Ways to deal with the current construction materials prices hike

Ways to deal with the current construction materials prices hike

With an unprecedented price surge in steel, bitumen, cement and diesel prices, among other construction materials since the beginning of this year, CW connects with analysts, consultants, builders and contractors to get an overview of the impact on projects and company margins. Anand K...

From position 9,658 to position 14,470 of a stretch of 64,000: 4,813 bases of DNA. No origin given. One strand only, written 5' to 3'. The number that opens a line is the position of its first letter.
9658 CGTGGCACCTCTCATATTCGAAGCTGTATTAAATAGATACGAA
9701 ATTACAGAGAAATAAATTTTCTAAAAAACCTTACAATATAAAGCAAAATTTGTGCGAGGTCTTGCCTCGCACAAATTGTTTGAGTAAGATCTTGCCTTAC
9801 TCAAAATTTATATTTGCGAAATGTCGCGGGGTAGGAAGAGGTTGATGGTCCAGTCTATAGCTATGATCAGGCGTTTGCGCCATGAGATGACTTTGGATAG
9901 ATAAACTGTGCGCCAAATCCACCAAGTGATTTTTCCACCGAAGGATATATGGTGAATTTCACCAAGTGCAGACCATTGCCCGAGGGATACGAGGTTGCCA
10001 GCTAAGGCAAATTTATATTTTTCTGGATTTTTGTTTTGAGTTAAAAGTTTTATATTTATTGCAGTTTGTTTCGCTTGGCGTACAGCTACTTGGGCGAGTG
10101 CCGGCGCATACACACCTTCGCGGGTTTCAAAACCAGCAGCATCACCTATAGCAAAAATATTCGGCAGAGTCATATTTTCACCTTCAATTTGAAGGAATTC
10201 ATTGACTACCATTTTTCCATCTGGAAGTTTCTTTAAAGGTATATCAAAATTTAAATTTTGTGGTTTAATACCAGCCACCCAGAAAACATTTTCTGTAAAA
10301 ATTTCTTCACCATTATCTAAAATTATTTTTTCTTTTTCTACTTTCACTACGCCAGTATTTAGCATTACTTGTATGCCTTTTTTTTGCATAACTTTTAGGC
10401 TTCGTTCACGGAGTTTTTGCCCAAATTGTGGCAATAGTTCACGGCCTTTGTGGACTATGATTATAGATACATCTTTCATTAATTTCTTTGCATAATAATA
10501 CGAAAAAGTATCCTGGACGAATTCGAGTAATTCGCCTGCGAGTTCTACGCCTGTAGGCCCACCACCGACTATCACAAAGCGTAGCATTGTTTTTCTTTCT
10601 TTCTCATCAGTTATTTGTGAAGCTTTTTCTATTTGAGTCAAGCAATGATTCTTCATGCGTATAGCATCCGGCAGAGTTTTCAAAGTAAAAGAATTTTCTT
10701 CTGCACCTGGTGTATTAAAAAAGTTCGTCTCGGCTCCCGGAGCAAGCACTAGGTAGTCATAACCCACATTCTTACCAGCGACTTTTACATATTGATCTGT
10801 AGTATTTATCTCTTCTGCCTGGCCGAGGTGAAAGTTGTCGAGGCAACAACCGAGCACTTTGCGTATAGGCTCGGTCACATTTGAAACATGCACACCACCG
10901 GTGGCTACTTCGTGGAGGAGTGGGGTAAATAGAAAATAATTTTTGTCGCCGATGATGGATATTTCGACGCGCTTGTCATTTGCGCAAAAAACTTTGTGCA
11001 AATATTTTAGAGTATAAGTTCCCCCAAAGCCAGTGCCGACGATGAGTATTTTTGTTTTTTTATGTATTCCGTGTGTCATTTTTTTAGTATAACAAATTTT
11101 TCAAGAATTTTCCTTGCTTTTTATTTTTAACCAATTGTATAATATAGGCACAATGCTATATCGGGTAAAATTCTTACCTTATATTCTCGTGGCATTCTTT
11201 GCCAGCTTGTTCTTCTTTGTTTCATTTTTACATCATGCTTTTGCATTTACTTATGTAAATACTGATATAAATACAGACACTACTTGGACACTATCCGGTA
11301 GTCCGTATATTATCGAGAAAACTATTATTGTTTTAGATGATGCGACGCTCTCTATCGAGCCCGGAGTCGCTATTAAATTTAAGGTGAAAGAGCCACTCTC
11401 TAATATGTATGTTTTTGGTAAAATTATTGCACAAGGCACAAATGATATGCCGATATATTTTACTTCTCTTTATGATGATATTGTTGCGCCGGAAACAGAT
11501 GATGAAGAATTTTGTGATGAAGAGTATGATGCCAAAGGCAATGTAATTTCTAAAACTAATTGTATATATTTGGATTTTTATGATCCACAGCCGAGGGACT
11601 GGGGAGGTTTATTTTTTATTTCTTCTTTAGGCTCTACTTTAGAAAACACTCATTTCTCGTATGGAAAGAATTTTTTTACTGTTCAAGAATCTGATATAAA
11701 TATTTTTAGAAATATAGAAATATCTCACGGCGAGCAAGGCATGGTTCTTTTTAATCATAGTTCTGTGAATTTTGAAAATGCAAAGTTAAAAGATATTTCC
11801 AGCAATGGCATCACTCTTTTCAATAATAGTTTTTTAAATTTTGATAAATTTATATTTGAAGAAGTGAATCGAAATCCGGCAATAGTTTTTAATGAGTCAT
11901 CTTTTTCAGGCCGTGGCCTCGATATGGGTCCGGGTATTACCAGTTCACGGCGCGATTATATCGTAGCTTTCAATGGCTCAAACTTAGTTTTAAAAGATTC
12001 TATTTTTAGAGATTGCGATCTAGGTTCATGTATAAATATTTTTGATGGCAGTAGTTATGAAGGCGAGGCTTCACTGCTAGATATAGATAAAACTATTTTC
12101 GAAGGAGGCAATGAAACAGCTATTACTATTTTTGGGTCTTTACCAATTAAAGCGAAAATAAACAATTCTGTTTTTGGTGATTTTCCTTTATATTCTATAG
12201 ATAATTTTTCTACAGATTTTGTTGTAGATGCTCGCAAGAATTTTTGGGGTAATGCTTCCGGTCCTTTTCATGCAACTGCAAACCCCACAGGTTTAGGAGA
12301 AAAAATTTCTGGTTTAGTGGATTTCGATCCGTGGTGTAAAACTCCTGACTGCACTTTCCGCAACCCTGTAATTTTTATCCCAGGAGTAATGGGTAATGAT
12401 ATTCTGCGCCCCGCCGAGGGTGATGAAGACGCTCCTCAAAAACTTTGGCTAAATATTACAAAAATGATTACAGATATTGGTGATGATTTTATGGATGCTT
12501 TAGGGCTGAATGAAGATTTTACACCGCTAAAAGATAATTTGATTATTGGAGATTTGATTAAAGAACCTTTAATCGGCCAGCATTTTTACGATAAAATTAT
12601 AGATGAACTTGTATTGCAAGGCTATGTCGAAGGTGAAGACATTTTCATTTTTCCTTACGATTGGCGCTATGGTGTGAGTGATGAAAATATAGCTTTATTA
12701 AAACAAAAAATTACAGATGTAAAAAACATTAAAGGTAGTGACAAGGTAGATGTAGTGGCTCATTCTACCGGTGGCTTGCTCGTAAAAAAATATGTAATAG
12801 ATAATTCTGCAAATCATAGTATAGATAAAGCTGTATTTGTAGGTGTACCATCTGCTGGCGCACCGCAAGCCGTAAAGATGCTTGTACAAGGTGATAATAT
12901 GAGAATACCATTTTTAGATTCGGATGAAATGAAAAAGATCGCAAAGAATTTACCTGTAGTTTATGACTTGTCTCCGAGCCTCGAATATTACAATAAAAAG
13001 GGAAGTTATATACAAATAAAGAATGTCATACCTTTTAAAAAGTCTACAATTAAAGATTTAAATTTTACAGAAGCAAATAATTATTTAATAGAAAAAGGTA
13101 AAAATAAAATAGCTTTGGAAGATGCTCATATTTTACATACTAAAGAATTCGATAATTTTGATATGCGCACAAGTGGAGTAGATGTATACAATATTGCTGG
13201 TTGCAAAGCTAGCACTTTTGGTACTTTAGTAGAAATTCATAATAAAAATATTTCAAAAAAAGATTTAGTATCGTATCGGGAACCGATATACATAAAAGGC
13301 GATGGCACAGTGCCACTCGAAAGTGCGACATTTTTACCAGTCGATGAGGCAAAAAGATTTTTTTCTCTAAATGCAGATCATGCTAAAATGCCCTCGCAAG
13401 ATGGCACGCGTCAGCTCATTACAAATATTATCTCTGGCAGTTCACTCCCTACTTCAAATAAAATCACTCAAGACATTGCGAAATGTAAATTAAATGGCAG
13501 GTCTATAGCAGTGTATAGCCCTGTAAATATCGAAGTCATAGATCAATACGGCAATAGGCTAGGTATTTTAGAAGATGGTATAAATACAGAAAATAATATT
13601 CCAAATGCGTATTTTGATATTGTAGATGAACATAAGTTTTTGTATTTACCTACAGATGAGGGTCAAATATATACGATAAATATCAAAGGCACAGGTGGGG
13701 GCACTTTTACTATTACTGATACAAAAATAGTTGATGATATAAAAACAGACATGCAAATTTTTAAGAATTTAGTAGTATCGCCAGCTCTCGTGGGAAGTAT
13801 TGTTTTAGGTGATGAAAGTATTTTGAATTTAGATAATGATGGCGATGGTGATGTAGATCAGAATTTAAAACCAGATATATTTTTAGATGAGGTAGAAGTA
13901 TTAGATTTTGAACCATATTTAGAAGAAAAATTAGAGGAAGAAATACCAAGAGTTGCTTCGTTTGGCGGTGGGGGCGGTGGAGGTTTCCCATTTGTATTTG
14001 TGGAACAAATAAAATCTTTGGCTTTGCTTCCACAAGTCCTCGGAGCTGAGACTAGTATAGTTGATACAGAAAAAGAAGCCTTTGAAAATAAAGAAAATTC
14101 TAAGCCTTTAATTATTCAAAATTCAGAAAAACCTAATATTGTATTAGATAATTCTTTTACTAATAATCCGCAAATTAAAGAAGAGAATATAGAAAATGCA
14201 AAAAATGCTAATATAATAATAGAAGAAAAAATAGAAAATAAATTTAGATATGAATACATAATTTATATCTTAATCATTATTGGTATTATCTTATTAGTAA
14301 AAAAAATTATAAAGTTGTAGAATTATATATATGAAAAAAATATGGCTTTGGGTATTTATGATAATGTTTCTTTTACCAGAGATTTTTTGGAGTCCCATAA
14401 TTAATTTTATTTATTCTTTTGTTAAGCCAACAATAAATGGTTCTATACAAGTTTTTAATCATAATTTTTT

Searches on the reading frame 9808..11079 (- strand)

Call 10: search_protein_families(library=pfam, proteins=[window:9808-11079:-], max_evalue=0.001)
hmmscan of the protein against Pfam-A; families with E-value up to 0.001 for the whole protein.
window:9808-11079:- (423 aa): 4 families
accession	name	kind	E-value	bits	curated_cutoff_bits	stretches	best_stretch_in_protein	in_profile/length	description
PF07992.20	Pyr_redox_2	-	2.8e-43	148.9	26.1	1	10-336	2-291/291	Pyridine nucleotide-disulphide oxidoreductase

With an unprecedented price surge in steel, bitumen, cement and diesel prices, among other construction materials since the beginning of this year, CW connects with analysts, consultants, builders and contractors to get an overview of the impact on projects and company margins. Anand Kulkarni, Director, CRISIL: “For contractors and developers, the current situation is out of their control. The little they can do is invest in negotiation and be upfront on seeking discounts. From the government’s side, it all depends on the macro-economic situation and the geopolitical scenario. It will be tough to control the crude impact and the commodity prices, which are largely linked to the global prices.” SL Chanchlani, Executive Vice President and Chief Commercial Officer, ITD Cementation India: “Infrastructure should be incentivised to deal with such situations. For example, as escalation provisions do not cover the full price increase, the Government can help by reimbursing the actual cost of procurement based on the invoices and also by putting curbs on exports so that domestic demands are prioritised to reduce shortage. We have taken up this matter to the ministry level through CFI. If prices are not reduced or controlled on an urgent basis, the impact on the bottomline will increase for the current projects and there will be a price level increase for upcoming projects.” Barun Pal Chowdhury, COO, Ashoka Buildcon: “It is important that the government considers regulating prices. One way is to also look at the delivery mechanism – instead of a fixed-cost pricing or lump sum, at least certain part of the pricing should be on a base-priced or an open-book pricing system, which we call as cost-plus contract. So whatever the cost impact is, it will be borne by the project and not by the contractor.” Anuj Puri, Chairman, Anarock Group: “Project completion is definitely something developers will have to look into as RERA mandates them to finish projects on time. By not completing projects on time, they could face more challenges (of penalties). Also, if a few smaller and under-capitalised developers are facing difficulties, they may either look at consolidating and selling their unfinished projects to bigger, better-funded players or enter into joint development agreements with them.” Rohit Poddar, Managing Director, Poddar Housing & Development: “Commodity price volatility may not be a one-time occurrence as supplies of numerous raw materials become scarcer. Developers must either absorb more costs, discover new ways to cut costs, or pass price hikes on to homebuyers who are already hesitant to spend. Various government initiatives like compensation on stamp duty and other relaxation measures will help to control the prices in the market.” V Gopal, Executive Director-Projects & Planning, Prestige Group: “This shock in raw material prices and GST at 18 per cent is generally not welcoming to any developer. If the Government steps into any form of price regulation or gives any consideration for the developer while he is taxed, it will be a move welcomed by all.” Aditya Khushwaha, CEO & Director, Axis ECorp: “The government has been offering home loans at a record low and that has helped in keeping the sentiments positive and sustaining demand. The government should also ensure that there is no hoarding or profiteering for these essential raw materials. It should also consider offering some relief via GST.” Dhaval Ajmera, Director, Ajmera Realty and Infra: “Maharashtra can bring back stamp duty to 3 per cent. From April 1, metro cess and stamp duty are going to have an additional impact of 1 per cent in cities like Mumbai, Pune, Nagpur and other MMR regions. The price surge and increased stamp duty are only making the product more expensive. This needs to be paused for two years. GST is being charged at 5 per cent to customers on the end sale price and 18 per cent is what we pay for all the products that we buy. If there can be any input tax credit given, which is not there currently, it can mitigate prices because we will be able to adjust the GST being collected; this can reduce the cost a bit. Lastly, we should request the Government to halt all exports of at least cement and steel and supply them to local markets. This will probably fill up the demand and at the same time bring some control in prices.” Shivam Bajaj, Founder & CEO, Avener Capital: “It will be interesting to see if developers are able to pass on the entire increase in costs of raw material to the end consumer or will have to take a hit on their margins.” Ashish Khandelia, Founder, Certus Capital: “Given that the prices have been stagnant for a while and home loan rates are benign, it is possible to pass on some of the increase in cost, but in a gradual manner, otherwise we risk creating a short-term dent to the ongoing recovery.” Vinit Dungarwal, Director, AMs Project Consultants: “CREDAI is already proposing a stop work and demanding that the closed down projects should get an extended date for its completion. The pandemic has already made things difficult for the industry. The developers are expecting some relief from the government and regulatory bodies to tide out from this double whammy.”- Shriyal Sethumadhvan Also Read: Rise in material prices hit project execution and company margins The domino effect of price rise on the construction industry 

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